Meconium Aspiration Syndrome
Meconium-stained amniotic fluid occurs in approximately 15 percent of deliveries, causing meconium aspiration syndrome in the infant in 10 to 15 percent of those cases, typically in term and post-term infants.10 Meconium is composed of desquamated cells, secretions, lanugo, water, bile pigments, pancreatic enzymes, and amniotic fluid. Although sterile, meconium is locally irritative, obstructive, and a medium for bacterial culture. Meconium passage may represent hypoxia or fetal distress in utero. Similar symptoms can occur after aspiration of blood or nonstained amniotic fluid.
Bacterial infection is another possible cause of neonatal respiratory distress. Common pathogens include group B streptococci (GBS), Staphylococcus aureus, Streptococcus pneumoniae, and gram-negative enteric rods. Pneumonia and sepsis have various manifestations, including the typical signs of distress as well as temperature instability. Unlike transient tachypnea, respiratory distress syndrome, and meconium aspiration syndrome, bacterial infection takes time to develop, with respiratory consequences occurring hours to days after birth.
Risk factors for pneumonia include prolonged rupture of membranes, prematurity, and maternal fever. Prevention of GBS infection through universal screening and antepartum treatment reduces rates of early-onset disease, including pneumonia and sepsis, by 80 percent.11 Current U.S. protocol mandates screening for GBS in all pregnant patients late in pregnancy and treating those who have positive results with intrapartum antibiotics at least four hours before delivery.12
Chest radiography helps in the diagnosis, with bilateral infiltrates suggesting in utero infection. Pleural effusions are present in two thirds of cases.13 Serial blood cultures may be obtained to later identify an infecting organism.
Less Common Causes
Pneumothorax, defined as air in the pleural space, can be a cause of neonatal respiratory distress when pressure within the pulmonary space exceeds extrapleural pressure. It can occur spontaneously or as a result of infection, meconium aspiration, lung deformity, or ventilation barotrauma. The incidence of spontaneous pneumothorax is 1 to 2 percent in term births,14 but it increases to about 6 percent in premature births.15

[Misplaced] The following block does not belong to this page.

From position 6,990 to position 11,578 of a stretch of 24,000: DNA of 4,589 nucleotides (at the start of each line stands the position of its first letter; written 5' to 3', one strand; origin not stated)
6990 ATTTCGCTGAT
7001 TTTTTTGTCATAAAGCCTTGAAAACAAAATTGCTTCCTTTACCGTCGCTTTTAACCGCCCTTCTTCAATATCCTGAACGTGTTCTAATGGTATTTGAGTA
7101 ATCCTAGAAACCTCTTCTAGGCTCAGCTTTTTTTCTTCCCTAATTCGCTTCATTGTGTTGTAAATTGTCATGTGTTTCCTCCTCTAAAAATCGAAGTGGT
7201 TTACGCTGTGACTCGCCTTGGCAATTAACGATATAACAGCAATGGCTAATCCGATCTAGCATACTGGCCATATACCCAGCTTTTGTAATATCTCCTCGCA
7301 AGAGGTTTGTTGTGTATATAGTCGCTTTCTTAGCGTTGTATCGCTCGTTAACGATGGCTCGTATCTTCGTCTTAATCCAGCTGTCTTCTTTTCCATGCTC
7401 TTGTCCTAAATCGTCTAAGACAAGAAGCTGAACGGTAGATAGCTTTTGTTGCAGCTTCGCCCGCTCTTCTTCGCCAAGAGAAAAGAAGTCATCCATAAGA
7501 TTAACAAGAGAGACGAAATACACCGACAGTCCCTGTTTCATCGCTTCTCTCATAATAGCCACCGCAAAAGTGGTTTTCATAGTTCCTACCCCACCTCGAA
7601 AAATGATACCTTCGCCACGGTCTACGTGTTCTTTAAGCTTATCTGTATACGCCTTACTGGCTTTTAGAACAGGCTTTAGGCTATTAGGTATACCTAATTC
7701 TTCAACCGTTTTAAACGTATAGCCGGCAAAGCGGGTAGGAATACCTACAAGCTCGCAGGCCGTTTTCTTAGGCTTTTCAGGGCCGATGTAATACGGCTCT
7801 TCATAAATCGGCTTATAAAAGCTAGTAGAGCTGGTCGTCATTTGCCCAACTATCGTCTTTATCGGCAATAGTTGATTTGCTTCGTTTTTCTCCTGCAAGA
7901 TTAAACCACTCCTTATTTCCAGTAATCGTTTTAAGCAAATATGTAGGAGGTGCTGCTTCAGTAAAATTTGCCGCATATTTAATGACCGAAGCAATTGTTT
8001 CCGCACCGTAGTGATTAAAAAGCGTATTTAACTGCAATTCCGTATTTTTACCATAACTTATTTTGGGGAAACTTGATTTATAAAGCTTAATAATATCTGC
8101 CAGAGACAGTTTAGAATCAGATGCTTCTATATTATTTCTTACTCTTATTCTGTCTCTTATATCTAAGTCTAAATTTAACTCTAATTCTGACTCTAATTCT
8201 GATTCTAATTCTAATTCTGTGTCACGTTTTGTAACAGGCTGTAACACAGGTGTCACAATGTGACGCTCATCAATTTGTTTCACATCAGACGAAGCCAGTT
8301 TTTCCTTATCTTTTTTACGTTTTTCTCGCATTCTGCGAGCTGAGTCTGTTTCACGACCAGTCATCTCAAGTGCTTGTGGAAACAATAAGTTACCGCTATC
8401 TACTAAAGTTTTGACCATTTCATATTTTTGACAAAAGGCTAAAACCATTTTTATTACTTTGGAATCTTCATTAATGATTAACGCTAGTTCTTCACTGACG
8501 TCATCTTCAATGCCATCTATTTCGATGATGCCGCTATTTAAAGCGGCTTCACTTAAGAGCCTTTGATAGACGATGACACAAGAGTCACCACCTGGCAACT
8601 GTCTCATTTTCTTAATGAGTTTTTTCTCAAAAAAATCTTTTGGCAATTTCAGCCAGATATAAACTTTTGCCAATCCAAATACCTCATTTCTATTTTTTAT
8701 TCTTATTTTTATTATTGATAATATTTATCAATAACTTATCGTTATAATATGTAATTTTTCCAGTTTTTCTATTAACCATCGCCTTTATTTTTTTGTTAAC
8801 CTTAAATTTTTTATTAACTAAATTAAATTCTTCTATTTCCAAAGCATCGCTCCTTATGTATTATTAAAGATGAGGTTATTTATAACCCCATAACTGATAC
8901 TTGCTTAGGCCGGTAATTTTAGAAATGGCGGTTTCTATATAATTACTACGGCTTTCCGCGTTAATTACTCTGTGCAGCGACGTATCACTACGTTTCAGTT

Persistent pulmonary hypertension of the newborn occurs when pulmonary vascular resistance fails to decrease soon after birth as with normal transition. The etiology may be idiopathic or secondary to meconium aspiration syndrome, pneumonia or sepsis, respiratory distress syndrome, or transient tachypnea of the newborn. Maternal use of selective serotonin reup-take inhibitors in the third trimester also has been implicated.16
Certain congenital malformations can lead to respiratory distress; these include pulmonary hypoplasia, congenital emphysema, esophageal atresia, and diaphragmatic hernia. Upper airway obstructions from choanal atresia or vascular rings may cause similar results. Obstructive lesions include choanal atresia, macroglossia, Pierre Robin syndrome, lymphangioma, teratoma, mediastinal masses, cysts, subglottic stenosis, and laryngotracheomalacia. Congenital heart disease also may be implicated. Cyanotic heart disease includes transposition of the great arteries and tetralogy of Fallot. Noncyanotic heart lesions may cause a pulmonary overflow state leading to congestive heart failure. These lesions include large septal defects, patent ductus arteriosus, and coarctation of the aorta. Malformations can sometimes be found on antepartum imaging.
Neurologic disorders such as hydrocephalus and intracranial hemorrhage can cause respiratory distress. Central respiratory depression can occur after maternal exposure to medications, including labor analgesia and illicit drugs.
Metabolic and hematologic derangements (e.g., hypoglycemia, hypocalcemia, polycythemia, anemia) can also cause respiratory symptoms. Inborn errors of metabolism should also be considered.